Tag Archives: Judge Reinhold

Ruthless People (1986, Jim Abrahams, David Zucker and Jerry Zucker)

Clocking in at a whopping ninety minutes, Ruthless People feels a tad undercooked. Lots of trailer-ready sequences, lots of memorable moments, nothing to really connect them. The ZAZ directing team (it’s probably been sixteen years since I’ve thought about them) is adequate, but they don’t really direct actors very well here, so the casting goes a long way (Bill Pullman suffers the most, having the easiest character to play and most of his scenes fall flat).

Danny DeVito is great–turning in a performance so good I thought about renting Twins–but he’s not really getting any help from the directors and the script just plays him as a jerk, so DeVito isn’t really doing anything very difficult. Weight loss figures greatly in to the story–it saves kidnappers Helen Slater and Judge Reinhold from doing jail time–as Bette Midler loses twenty pounds in four days and has the Stockholm syndrome going in full effect.

The movie’s mostly missed opportunities–not counting the cartoon relationship between DeVito and Midler, which is mostly implied–particularly Reinhold and Slater’s touching love story… also implied. They’re the down-on-their-luck young couple who made a big mistake and haven’t been able to recover. There’s a lot of possibility (especially with a Michel Colombier score), but it doesn’t go anywhere.

Thanks to all the problems–the directors and the writer (I have no idea if the abbreviated storytelling is the script or the direction, but it’s unfair to put it all on the directors)–the most amusing parts of Ruthless People are the two cops, played by Art Evans and Clarence Felder, who are enduring all the defects along with the audience. A mix approach–the kidnappers, the cops, the husband–required traditional storytelling in Ruthless People….

Instead, the directors just made an unfilling mess.

1/4

CREDITS

Directed by Jim Abrahams, David Zucker and Jerry Zucker; written by Dale Launer, based on a story by O. Henry; director of photography, Jan de Bont; edited by Gib Jaffe and Arthur Schmidt; music by Michel Colombier; produced by Michael Peyser; released by Touchstone Films.

Starring Danny DeVito (Sam Stone), Bette Midler (Barbara Stone), Judge Reinhold (Ken Kessler), Helen Slater (Sandy Kessler), Anita Morris (Carol Dodsworth), Bill Pullman (Earl Mott), William G. Schilling (Chief Henry Benton), Art Evans (Lt. Bender), Clarence Felder (Lt. Walters), J.E. Freeman (Bedroom Killer) and Gary Riley (Heavy Metal Kid).


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Gremlins (1984, Joe Dante)

Okay, I don’t get it. How did Zach Galligan not succeed as an actor? He’s not astoundingly good or anything, but he’s incredibly likable. From his filmography, it looks like he just disappeared… Anyway, I watched Gremlins because I haven’t seen it in ten years and, I don’t know, I thought Blockbuster was sending me the special edition (they didn’t).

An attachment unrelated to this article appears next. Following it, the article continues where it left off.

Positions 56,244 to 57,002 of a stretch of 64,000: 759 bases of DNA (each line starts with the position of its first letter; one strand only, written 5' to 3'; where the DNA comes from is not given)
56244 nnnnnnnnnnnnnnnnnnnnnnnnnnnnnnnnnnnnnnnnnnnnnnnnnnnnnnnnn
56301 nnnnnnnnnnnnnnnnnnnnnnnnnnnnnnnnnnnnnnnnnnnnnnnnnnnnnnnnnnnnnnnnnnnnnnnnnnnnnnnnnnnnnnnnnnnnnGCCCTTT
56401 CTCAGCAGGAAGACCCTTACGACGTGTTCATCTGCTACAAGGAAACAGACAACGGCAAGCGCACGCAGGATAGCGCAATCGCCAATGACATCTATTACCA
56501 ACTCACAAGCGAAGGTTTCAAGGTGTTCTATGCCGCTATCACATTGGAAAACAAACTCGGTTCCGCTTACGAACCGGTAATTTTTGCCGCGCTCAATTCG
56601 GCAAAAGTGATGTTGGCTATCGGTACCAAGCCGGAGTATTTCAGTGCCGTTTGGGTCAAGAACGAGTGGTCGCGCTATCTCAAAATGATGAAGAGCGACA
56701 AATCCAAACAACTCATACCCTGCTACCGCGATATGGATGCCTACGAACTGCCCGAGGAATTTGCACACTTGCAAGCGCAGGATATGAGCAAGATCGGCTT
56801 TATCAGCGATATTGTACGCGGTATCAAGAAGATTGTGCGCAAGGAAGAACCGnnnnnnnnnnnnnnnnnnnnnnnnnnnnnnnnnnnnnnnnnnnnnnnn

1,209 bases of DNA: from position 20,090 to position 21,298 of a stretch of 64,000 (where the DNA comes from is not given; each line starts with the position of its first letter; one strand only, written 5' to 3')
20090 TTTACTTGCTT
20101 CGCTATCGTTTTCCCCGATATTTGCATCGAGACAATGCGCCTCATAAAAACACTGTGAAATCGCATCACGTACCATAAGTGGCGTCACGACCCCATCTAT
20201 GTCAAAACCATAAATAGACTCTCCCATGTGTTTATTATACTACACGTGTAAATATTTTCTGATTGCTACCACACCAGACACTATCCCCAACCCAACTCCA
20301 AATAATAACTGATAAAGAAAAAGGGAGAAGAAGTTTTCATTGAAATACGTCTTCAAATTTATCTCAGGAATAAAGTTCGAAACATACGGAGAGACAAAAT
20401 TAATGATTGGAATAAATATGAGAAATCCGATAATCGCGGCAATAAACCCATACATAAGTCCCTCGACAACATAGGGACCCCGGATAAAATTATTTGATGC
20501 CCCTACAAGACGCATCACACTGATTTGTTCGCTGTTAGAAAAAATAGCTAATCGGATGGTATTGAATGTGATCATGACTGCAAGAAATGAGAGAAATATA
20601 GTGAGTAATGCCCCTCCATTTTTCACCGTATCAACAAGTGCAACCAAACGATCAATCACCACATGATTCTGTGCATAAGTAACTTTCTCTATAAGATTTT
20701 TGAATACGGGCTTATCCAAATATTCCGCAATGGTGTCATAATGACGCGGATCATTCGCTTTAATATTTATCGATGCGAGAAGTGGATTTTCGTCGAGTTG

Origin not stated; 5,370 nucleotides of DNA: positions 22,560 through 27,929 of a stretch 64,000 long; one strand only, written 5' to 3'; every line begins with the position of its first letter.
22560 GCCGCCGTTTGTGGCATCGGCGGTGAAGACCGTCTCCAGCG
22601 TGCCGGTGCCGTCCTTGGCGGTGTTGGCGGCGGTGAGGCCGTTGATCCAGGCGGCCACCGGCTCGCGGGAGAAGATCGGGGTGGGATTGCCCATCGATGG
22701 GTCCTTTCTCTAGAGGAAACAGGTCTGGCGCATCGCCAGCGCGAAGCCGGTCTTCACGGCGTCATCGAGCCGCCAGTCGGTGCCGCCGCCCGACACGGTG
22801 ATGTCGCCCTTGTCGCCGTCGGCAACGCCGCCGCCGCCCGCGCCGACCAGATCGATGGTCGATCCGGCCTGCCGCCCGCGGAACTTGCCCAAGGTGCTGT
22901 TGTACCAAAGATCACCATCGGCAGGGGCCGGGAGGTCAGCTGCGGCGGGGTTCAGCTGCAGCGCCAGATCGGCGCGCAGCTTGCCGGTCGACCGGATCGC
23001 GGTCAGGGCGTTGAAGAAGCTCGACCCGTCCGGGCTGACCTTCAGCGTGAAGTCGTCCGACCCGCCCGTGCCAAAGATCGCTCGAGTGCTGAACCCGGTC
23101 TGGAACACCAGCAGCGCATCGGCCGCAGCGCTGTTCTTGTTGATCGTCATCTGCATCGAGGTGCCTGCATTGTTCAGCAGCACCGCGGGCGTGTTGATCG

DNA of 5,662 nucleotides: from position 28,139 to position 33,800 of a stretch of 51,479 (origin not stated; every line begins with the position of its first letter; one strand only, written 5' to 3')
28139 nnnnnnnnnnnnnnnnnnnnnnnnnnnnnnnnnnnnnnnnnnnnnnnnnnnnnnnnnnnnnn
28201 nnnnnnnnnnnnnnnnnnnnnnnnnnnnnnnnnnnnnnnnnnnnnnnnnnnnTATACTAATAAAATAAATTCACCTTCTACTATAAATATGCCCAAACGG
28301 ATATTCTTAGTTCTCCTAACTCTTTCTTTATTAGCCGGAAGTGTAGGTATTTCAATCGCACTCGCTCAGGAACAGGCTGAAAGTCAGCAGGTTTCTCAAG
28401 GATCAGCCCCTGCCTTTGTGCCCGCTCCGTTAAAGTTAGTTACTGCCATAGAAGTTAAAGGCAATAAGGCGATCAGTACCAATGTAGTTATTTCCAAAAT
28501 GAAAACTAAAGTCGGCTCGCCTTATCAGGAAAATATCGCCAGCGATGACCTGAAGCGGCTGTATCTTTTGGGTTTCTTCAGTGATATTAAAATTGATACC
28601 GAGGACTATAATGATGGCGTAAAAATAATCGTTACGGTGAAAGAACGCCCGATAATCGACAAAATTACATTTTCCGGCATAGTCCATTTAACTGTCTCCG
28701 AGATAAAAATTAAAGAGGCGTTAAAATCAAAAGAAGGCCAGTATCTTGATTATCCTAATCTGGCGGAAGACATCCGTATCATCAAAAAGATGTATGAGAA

What’s incredible about Gremlins is that it’s a special effects spectacular, back when they knew how to make them. I watched this film and constantly wondered how they did the models, the moving faces, the puppetry (I assume it was puppetry). That feeling is incredible today, because I never feel it anymore. At best, it’s something like Hellboy–watching the ‘making of’ documentary and being surprised they didn’t just use CG.

But Gremlins isn’t just odd because it’s visually interesting, it’s also interesting–and amusing–because they made it to amuse the audience. There is no reality in the storytelling–the Gremlins know pop culture references within an hour of birth–and once you let it go, Gremlins is amusing. A lot of it doesn’t work. For example, the connection between “gremlins” in machines to the Gremlins of the title, that’s all forced. It’s not funny enough either, though I saw the second one before the first, and I think they got that one right.

Oh, and I love how all the characters seem to meet just before the film begins. Presumably, since it’s a small town, everyone would know how Phoebe Cates’ dad died. No one does. It just doesn’t work that there’d be these young stars stuck there with no other young people around… the small size of the town really limited that aspect of the film’s “reality.” It gets the quotation marks because I’m not sure they cared about reality too much. You can’t force a purely amusing film–Gremlins writer Chris Columbus has been trying to do that again for twenty years–so it’s an admirable feat.

I’m trying to think if there’s anything I forgot… Hoyt Axton is really good… I think that’s it….

1.5/4★½

CREDITS

Directed by Joe Dante; written by Chris Columbus; director of photography, John Hora; edited by Tina Hirsch; music by Jerry Goldsmith; production designer, James H. Spencer; produced by Michael Finnell; released by Warner Bros.

Starring Zach Galligan (Billy), Phoebe Cates (Kate), Hoyt Axton (Rand Peltzer), Frances Lee McCain (Lynn Peltzer), Polly Holliday (Mrs. Deagle), Keye Luke (Grandfather), John Louie (Chinese Boy), Dick Miller (Mr. Futterman), Jackie Joseph (Mrs. Futterman), Scott Brady (Sheriff Frank), Harry Carey Jr. (Mr. Anderson), Corey Feldman (Pete), Glynn Turman (Roy Hanson) and Judge Reinhold (Gerald).